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Detection of PLGA-based nanoparticles at a single-cell level by synchrotron radiation FTIR spectromicroscopy and correlation with X-ray fluorescence microscopy

Authors Pascolo L, Bortot B, Benseny-Cases N, Gianoncelli A, Tosi G, Ruozi B, Rizzardi C, De Martino E, Vandelli MA, Severini GM

Received 4 December 2013

Accepted for publication 17 January 2014

Published 7 June 2014 Volume 2014:9(1) Pages 2791—2801

DOI https://doi.org/10.2147/IJN.S58685

Checked for plagiarism Yes

Review by Single-blind

Peer reviewer comments 4

Lorella Pascolo,1 Barbara Bortot,1 Nuria Benseny-Cases,2 Alessandra Gianoncelli,3 Giovanni Tosi,4 Barbara Ruozi,4 Clara Rizzardi,5 Eleonora De Martino,1 Maria Angela Vandelli,4 Giovanni Maria Severini1

1Institute for Maternal and Child Health, Istituto di Ricovero e Cura a Carattere Scientifico Burlo Garofolo, Trieste, Italy; 2European Synchrotron Radiation Facility, Polygone Scientifique Louis Néel, Grenoble, France; 3Elettra-Sincrotrone Trieste, Area Science Park, Basovizza, Trieste, Italy; 4Department of Life Sciences, University of Modena and Reggio Emilia, Modena, Italy; 5Department of Anatomical Pathology, Department of Pathology and Forensic Medicine, University of Trieste, Trieste, Italy

Abstract: Poly-lactide-co-glycolide (PLGA) is one of the few polymers approved by the US Food and Drug Administration as a carrier for drug administration in humans; therefore, it is one of the most used materials in the formulation of polymeric nanoparticles (NPs) for therapeutic purposes. Because the cellular uptake of polymeric NPs is a hot topic in the nanomedicine field, the development of techniques able to ensure incontrovertible evidence of the presence of NPs in the cells plays a key role in gaining understanding of their therapeutic potential. On the strength of this premise, this article aims to evaluate the application of synchrotron radiation-based Fourier transform infrared spectroscopy (SR-FTIR) spectromicroscopy and SR X-ray fluorescence (SR-XRF) microscopy in the study of the in vitro interaction of PLGA NPs with cells. To reach this goal, we used PLGA NPs, sized around 200 nm and loaded with superparamagnetic iron oxide NPs (PLGA-IO-NPs; Fe3O4; size, 10–15 nm). After exposing human mesothelial (MeT5A) cells to PLGA-IO-NPs (0.1 mg/mL), the cells were analyzed after fixation both by SR-FTIR spectromicroscopy and SR-XRF microscopy setups. SR-FTIR-SM enabled the detection of PLGA NPs at single-cell level, allowing polymer detection inside the biological matrix by the characteristic band in the 1,700–2,000 cm-1 region. The precise PLGA IR-signature (1,750 cm-1 centered pick) also was clearly evident within an area of high amide density. SR-XRF microscopy performed on the same cells investigated under SR-FTIR microscopy allowed us to put in evidence the Fe presence in the cells and to emphasize the intracellular localization of the PLGA-IO-NPs. These findings suggest that SR-FTIR and SR-XRF techniques could be two valuable tools to follow the PLGA NPs’ fate in in vitro studies on cell cultures.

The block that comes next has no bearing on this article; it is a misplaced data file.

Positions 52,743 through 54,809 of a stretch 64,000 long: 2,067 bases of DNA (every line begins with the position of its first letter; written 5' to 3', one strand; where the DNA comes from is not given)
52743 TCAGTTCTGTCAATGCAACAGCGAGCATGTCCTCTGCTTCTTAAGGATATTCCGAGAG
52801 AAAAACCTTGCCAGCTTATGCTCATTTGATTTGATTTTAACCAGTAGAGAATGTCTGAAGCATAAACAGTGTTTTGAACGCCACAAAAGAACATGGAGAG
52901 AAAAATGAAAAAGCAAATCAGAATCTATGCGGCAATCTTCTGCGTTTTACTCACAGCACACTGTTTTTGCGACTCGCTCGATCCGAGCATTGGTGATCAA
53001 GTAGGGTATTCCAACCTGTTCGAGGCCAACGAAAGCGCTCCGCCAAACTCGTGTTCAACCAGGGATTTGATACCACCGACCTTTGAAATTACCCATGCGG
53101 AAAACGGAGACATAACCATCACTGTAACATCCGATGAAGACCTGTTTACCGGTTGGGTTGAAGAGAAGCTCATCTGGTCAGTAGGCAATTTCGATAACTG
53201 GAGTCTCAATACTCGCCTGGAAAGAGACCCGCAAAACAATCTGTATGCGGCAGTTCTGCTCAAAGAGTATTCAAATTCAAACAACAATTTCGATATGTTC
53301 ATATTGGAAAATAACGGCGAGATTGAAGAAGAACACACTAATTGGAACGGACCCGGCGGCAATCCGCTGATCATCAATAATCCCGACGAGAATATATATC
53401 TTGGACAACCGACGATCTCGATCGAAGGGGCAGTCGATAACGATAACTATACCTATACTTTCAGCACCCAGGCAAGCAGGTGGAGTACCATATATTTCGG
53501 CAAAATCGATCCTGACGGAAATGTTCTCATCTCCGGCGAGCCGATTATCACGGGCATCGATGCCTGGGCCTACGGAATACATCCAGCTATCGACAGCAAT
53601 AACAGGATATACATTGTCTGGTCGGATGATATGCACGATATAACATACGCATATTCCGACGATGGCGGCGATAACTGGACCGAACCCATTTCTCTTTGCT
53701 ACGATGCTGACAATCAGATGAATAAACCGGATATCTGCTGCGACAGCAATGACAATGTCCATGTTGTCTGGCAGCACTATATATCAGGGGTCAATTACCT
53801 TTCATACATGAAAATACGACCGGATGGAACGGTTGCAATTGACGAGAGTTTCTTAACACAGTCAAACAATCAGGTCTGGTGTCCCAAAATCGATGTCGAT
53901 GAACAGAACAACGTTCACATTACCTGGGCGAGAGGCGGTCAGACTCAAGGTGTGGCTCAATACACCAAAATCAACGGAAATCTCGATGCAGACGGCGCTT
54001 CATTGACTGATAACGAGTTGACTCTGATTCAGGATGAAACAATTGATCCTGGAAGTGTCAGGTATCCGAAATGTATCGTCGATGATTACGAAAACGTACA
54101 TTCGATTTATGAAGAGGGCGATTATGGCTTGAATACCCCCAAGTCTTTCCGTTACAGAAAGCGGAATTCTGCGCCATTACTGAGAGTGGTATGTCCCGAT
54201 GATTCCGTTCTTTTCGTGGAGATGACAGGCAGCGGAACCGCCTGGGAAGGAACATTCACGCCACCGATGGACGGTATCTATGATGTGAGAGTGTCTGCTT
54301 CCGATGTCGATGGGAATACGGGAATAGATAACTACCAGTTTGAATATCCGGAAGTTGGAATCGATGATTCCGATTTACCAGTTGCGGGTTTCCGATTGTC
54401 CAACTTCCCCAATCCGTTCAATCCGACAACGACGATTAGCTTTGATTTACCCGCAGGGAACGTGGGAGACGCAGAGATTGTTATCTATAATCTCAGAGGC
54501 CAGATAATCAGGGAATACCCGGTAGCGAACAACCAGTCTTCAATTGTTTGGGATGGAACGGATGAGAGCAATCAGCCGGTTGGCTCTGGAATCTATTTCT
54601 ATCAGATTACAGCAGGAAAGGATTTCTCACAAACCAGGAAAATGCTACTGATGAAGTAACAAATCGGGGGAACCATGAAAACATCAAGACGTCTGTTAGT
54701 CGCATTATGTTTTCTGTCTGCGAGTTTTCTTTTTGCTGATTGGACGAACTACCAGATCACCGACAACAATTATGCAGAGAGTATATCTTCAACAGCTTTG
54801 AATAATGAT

Keywords: PLGA-NPs, cell targeting, SR-FTIR, SR-XRF, imaging

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